Will The Last Labour MP Out Turn Off The Lights?


If you are neutral in situations of injustice, you have chosen the side of the oppressor. If an elephant has its foot on the tail of a mouse and you say that you are neutral, the mouse will not appreciate your neutrality.
– Desmond Tutu, Unexpected News: Reading the Bible with Third World Eyes

This is who New Labour are now.

Their history of abstention is long and shameful, but let’s look at this parliamentary term. Thus far, New Labour have abstained on the following:

(By the way, those last three were also the last three votes in Westminster before recess. They had three final chances to vote on something, anything – and they abstained.)

New Labour constantly talked about delivering Home Rule, Near-Federalism, and Devo-Max to the people of Scotland, and had the opportunity to vote for a bill that proposed it in all but name – yet they abstained. The Climate Change Levy is an attack on renewable energy sources which already have much opposition from Conservatives with vested interest in fossil fuels, making New Labour their natural opposition – yet they abstained. The Welfare Bill is nothing short of devastating to tens of thousands of families, and New Labour proclaim themselves the party of the common people – yet they abstained.

But remember: New Labour are not traitors. Historically speaking, treason was more specific than “to act against one’s own sovereign or nation”: it was an attack against your social superiors. This could mean a wife against her husband, a servant against their lord, or a subject against their king. The only way New Labour could be traitors to the common people is if they still represented them. It’s pretty clear from their abstentions and decisions that they have long preferred the company of the rich and powerful.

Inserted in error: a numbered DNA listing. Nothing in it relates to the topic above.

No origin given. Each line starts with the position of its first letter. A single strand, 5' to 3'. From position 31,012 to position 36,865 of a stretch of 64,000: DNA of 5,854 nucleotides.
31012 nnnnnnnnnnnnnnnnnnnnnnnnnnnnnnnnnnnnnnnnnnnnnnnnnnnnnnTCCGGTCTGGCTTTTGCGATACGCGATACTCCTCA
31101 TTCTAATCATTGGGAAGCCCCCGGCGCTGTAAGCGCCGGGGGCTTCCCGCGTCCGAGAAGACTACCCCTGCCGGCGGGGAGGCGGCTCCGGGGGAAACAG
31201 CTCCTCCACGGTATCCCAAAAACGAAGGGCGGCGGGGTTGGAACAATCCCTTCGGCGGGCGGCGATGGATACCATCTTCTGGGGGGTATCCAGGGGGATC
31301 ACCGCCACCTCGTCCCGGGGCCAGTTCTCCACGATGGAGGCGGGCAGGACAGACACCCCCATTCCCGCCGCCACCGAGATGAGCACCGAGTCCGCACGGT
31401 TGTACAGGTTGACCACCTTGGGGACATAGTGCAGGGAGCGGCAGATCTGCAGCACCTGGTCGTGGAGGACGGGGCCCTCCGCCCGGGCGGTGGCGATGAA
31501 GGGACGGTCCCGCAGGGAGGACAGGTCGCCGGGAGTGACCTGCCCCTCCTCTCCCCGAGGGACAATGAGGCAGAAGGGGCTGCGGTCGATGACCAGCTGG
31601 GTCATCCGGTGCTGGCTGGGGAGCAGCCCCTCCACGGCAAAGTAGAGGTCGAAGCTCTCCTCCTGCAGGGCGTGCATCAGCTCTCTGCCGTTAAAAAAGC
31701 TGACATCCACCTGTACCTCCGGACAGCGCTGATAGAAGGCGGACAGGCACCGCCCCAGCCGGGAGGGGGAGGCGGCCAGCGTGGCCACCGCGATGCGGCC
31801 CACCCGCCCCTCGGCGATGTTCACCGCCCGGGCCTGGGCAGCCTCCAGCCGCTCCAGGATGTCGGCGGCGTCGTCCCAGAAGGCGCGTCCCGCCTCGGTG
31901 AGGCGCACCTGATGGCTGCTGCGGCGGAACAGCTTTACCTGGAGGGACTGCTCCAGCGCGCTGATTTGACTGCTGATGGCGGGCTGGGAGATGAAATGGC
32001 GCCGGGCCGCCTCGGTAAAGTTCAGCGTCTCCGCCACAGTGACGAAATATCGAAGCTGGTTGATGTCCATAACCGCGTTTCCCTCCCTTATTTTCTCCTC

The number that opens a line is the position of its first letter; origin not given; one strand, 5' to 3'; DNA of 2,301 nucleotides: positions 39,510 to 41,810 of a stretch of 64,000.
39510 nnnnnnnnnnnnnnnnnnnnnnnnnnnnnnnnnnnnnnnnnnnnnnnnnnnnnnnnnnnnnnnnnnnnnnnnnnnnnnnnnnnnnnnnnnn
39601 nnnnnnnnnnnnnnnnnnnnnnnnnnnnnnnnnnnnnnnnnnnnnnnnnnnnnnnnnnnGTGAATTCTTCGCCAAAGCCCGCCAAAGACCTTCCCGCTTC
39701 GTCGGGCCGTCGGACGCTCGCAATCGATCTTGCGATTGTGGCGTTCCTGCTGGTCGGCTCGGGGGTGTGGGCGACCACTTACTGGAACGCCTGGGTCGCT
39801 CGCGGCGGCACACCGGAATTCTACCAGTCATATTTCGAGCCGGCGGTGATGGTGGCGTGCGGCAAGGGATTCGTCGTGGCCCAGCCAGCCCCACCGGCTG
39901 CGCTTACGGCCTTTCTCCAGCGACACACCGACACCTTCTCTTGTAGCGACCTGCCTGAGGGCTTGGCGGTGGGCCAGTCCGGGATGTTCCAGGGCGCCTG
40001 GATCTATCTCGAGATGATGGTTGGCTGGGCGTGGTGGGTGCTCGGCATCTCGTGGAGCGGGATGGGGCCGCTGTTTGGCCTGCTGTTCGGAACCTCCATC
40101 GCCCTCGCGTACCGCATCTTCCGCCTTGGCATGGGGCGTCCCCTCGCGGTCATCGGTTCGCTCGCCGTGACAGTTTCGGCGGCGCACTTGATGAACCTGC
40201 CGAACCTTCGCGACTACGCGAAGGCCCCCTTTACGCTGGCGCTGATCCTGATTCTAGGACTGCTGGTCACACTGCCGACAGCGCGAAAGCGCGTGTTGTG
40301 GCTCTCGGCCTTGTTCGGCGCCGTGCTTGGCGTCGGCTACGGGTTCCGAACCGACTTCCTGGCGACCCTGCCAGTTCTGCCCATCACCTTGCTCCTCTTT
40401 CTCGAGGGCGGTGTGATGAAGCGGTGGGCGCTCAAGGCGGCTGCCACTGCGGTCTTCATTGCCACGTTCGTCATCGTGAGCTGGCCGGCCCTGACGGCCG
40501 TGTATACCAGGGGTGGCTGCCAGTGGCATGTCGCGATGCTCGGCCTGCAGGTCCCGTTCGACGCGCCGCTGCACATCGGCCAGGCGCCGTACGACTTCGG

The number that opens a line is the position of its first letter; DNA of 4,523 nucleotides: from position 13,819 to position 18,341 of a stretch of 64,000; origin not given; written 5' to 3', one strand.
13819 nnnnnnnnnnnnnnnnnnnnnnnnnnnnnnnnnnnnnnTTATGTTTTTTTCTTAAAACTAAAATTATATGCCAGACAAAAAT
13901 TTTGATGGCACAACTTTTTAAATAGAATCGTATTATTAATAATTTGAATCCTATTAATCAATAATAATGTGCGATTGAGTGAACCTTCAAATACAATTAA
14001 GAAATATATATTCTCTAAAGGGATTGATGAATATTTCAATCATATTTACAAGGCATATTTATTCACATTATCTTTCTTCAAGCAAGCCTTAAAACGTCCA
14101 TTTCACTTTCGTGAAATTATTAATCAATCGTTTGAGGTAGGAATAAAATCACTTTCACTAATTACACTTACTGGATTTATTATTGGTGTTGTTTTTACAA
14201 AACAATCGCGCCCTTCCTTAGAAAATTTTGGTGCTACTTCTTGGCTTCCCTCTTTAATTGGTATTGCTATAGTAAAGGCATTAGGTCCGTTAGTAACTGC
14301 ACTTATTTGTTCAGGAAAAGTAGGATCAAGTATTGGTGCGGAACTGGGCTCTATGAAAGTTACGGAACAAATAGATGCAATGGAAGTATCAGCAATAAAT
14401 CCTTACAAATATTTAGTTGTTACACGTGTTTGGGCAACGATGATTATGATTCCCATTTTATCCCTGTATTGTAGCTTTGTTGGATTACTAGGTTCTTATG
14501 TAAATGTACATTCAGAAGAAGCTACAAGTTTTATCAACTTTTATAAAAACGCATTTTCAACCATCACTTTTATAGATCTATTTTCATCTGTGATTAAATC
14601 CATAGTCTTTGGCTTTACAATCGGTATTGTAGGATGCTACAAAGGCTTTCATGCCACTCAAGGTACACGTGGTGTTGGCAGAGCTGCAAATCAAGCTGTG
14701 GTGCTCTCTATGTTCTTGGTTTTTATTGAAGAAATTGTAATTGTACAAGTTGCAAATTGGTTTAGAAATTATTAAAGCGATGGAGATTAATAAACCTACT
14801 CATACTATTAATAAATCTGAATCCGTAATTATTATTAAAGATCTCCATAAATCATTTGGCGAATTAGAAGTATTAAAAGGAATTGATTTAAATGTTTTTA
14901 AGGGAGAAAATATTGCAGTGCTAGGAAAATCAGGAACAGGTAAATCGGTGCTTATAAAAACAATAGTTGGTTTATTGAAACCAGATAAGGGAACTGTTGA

There are exceptions, most notably the “rebellion” in the Welfare Bill.

Diane Abbott. Debbie Abrahams. David Anderson. Richard Burgon. Dawn Butler. Ann Clwyd. Jeremy Corbyn. Geraint Davies. Peter Dowd. Paul Flynn. Mary Glindon. Roger Godsiff. Helen Goodman. Margaret Greenwood. Louise Haigh. Carolyn Harris. Sue Hayman. Kelvin Hopkins. Imran Hussain. Gerald Jones. Helen Jones. Sir Gerald Kaufman. Sadiq Khan. David Lammy. Ian Lavery. Clive Lewis. Rebecca Long Bailey. Andy McDonald. John McDonnell. Liz McInnes. Rob Marris. Rachael Maskell. Michael Meacher. Ian Mearns. Madeleine Moon. Grahame Morris. Kate Osamor. Teresa Pearce. Marie Rimmer. Paula Sherriff. Tulip Siddiq. Dennis Skinner. Cat Smith. Jo Stevens. Graham Stringer. David Winnick. Iain Wright. Daniel Zeichner.

If this party was truly as it says it was, a party offering succour an representation to the multitudes and the disadvantaged, these 48 New Labour MPs would not be “rebelling” at all, but loyal to their cause. As it stands, the New Labour party considers you rebels. In acting for the poor, the disabled, the many, you are defying your party’s leaders. In their eyes, you are disloyal. You are rebels. You are, in a word, traitors.

The Reverend suggested that the left and right wings of New Labour need to split as a matter of self-preservation. I certainly fail to see how electing another Blairite and shifting further to the right could possibly improve their chances. For my part, I would suggest that those 48 MPs just get out while they still can. Join the Greens, go independent, form a new party, anything. Being a bit more left-wing than the rest of the party didn’t save Anne Begg, Michael Connarty, Mark Lazarowicz, Fiona O’Donnell, Sandra Osborne, Katy Clarke, or Ian Davidson in Scotland: sooner or later, it will become a choice between your left-wing credentials, and your membership of a party which has capitulated everything to the neoliberal consensus.

Unless something truly monumental changes, the UK’s getting another Tory government in five year’s time. New Labour can either waste their time repeating the mistakes of the past, or they can take the Long Walk into the Cursed Earth, and rediscover who they are.


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